Never Use These Words in Management
People always remember words. Words that hurt, falter, deceive, enrage, motivate and words that suck the very life out of any event or set of circumstances.
There are many different ways of examining how words function but a simple adage (nice word!) would be to practice the following guidelines.
Always remember poorly chosen words will always shape your career progress and make people think of you in ways that you would sometimes prefer that they didn’t! Careers have fallen by the wayside as a result of some hasty and ill-conceived words that were never meant to be said.
Rule 1 – “But”
This should only to be used when you are disagreeing with a point of view. This automatically sends a negative tone and effectively dampens the otherwise positive message that is being put across.
“I can let you have the component for £500 but delivery will take three months”. That is a poor message and if the component is needed in two months the Order has been lost.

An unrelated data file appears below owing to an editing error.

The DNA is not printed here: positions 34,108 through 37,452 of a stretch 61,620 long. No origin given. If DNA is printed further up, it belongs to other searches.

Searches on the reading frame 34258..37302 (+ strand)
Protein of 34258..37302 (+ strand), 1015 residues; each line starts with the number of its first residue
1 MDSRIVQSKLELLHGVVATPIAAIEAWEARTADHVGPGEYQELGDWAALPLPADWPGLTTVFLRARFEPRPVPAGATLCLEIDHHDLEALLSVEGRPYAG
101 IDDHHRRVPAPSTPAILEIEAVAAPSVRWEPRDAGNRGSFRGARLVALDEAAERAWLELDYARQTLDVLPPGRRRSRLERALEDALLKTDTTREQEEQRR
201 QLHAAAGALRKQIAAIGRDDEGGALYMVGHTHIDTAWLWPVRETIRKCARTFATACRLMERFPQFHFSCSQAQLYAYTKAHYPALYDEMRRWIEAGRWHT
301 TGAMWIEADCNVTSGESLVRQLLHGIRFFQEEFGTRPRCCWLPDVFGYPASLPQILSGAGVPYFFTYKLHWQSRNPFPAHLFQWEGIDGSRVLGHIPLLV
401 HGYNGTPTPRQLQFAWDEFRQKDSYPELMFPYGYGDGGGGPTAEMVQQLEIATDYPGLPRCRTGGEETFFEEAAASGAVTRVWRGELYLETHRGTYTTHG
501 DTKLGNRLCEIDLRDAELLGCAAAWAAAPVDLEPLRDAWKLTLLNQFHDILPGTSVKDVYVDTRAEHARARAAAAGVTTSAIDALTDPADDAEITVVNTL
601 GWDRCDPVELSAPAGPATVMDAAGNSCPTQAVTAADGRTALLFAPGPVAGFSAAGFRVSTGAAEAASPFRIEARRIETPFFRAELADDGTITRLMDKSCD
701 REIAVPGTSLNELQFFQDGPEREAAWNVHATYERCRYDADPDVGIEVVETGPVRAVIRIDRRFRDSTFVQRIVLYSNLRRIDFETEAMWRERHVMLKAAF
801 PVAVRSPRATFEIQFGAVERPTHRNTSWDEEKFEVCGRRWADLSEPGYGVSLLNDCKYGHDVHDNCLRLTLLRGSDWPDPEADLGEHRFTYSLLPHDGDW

“Our product is fast, easy, and affordable, but … we don’t have any units in stock until December.” In this case, the word ‘but’ creates a negative that did not exist before.
A more positive approach is to replace the “but” with “and”: “Our product is fast, easy, and affordable, and we’ll have units available in December.
Rule 2 – “Fine”
The word “fine” is a useful, descriptive adjective when you want to express superior quality or the highest grade, such as a “fine wine” or “fine dining.”
It is not the word to use when answering questions such as, “How are you?” “How’s the project going?” or “How is our new employee Sue performing?”
Fine is not a word to use when giving an opinion or discussing how you feel about a topic. It carries a real risk that the recipient will consider you to be possibly dishonest and dismissive at worst and uncertain and vague at best.
Fine can mean a whole range of things even just to one person.
When asked a tricky question such as “How’s the project coming along?” a good response would be “On time and under budget! May I give you a quick update?”
Rule 3 – “Try.”
Another dangerous word! For example when given the following question NEVER use the Try word!
“I need your proposal by 10 a.m. tomorrow for the meeting” should never get the response of “I’ll try to get it finished”. ‘The word ‘try’ implies the possibility it may not get finished.
Nobody will ever want to hear that as it almost certainly guarantees failure. More importantly however is that the word conveys a lack of confidence on your part and creates doubt and uncertainty in the mind of the other person which you will have to work incredibly hard to change.